HomeAutoHunterLessons from Barrett-Jackson: Drive the Bid Podcast

Lessons from Barrett-Jackson: Drive the Bid Podcast

It’s different being in the thick of it


Have you been to the Barrett-Jackson Scottsdale Auction before? On this week’s AutoHunter’s Drive the Bid Podcast, Derek Shiekhi and I discuss things we’ve learned by attending one of the auctions at Westworld. Being able to see the inner workings of the auction is an eye-opener, something that seeing the auction on TV doesn’t afford. A car may appear concours in front of a camera but, in front of your eyes, it’s much easier to deduce a vehicle’s condition and correctness.

I also discussed my experience driving in Colombia, my wife’s homeland. In case it needs to be said, they drive like crazy over there!

News included Derek’s take on Jeep’s announcement that the Wrangler Rubicon 392 will be discontinued. Will there be a “Last Call” the same way Dodge handled the Challenger and Charger models? I myself discussed Lamborghini’s achievement of selling over 10,000 units for 2023. Would it be any surprise 60 percent of them were Urus SUVs?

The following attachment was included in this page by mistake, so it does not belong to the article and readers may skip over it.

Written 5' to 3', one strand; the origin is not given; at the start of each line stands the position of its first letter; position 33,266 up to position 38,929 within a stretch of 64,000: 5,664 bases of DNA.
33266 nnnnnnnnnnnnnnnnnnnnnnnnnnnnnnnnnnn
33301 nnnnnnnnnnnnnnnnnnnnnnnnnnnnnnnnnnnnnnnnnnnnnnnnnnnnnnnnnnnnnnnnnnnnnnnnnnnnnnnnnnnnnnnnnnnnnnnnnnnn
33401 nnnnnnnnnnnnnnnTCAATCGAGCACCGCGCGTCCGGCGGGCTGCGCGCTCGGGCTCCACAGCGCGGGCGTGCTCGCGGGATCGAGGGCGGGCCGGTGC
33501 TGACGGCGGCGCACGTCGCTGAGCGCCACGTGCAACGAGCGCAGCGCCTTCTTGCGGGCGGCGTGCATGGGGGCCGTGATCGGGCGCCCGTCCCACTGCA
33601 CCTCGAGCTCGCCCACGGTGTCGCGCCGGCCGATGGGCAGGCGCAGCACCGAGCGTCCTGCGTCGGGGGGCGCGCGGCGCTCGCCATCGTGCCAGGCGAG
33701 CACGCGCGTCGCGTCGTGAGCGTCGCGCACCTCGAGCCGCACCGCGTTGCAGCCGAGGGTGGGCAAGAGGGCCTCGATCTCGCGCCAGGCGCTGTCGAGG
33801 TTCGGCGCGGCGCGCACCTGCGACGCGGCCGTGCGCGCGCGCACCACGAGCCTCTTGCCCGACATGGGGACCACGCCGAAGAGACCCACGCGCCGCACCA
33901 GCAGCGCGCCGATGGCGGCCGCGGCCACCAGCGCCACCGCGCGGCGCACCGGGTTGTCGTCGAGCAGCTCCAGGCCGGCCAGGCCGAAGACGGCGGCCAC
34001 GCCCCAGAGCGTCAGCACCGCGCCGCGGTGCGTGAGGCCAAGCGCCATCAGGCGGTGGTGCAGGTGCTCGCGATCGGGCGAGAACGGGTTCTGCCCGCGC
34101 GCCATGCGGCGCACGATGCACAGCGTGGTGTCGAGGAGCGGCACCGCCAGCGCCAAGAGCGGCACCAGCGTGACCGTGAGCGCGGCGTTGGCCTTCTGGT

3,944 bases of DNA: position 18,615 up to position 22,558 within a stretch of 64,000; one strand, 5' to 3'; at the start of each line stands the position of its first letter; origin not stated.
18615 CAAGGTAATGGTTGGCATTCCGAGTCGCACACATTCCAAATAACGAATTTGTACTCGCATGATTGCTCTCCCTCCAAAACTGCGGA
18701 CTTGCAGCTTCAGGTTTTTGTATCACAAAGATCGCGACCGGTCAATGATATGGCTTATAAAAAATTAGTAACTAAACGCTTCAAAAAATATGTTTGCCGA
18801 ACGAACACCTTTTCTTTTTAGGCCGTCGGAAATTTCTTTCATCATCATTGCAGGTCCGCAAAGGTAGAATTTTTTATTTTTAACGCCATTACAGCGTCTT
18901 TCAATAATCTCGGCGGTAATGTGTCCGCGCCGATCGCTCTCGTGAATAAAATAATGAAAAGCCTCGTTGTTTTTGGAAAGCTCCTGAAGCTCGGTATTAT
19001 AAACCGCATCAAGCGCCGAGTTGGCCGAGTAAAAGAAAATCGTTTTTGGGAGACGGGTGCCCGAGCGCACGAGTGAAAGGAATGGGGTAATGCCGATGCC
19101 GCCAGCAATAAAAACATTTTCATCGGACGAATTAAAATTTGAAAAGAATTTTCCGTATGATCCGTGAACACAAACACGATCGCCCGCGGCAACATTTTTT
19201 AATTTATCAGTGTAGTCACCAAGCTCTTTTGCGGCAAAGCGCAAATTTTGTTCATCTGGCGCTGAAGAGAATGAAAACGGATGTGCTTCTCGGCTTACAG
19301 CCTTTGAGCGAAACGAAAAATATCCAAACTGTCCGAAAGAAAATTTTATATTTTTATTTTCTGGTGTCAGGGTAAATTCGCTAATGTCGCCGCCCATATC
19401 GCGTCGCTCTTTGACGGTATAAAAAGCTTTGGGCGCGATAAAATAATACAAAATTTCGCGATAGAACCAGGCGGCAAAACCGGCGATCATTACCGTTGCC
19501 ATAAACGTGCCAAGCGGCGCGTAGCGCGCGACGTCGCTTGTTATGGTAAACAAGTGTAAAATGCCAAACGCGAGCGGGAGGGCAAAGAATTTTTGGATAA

Drive the Bid Podcast concludes with several AutoHunter Picks including a 426 Hemi-powered 1971 Plymouth Barracuda pro-tourer, 715-mile 2016 Chevrolet Corvette Stingray Z51, 1969 Ford Mustang Mach I, and 1978 Dodge W150 Power Wagon 4×4.

AutoHunter Cinema has plenty of other videos and podcasts created by the experts behind, the world’s largest online collector car marketplace. AutoHunter brings forth a dedicated live customer support team, quicker auction listings and exclusive benefits for both buyers and sellers.

Diego Rosenberg
Diego Rosenberg
Lead Writer Diego Rosenberg is a native of Wilmington, Delaware and Princeton, New Jersey, giving him plenty of exposure to the charms of Carlisle and Englishtown. Though his first love is Citroen, he fell for muscle cars after being seduced by 1950s finned flyers—in fact, he’s written two books on American muscle. But please don’t think there is a strong American bias because foreign weirdness is never far from his heart. With a penchant for underground music from the 1960-70s, Diego and his family reside in metropolitan Phoenix.


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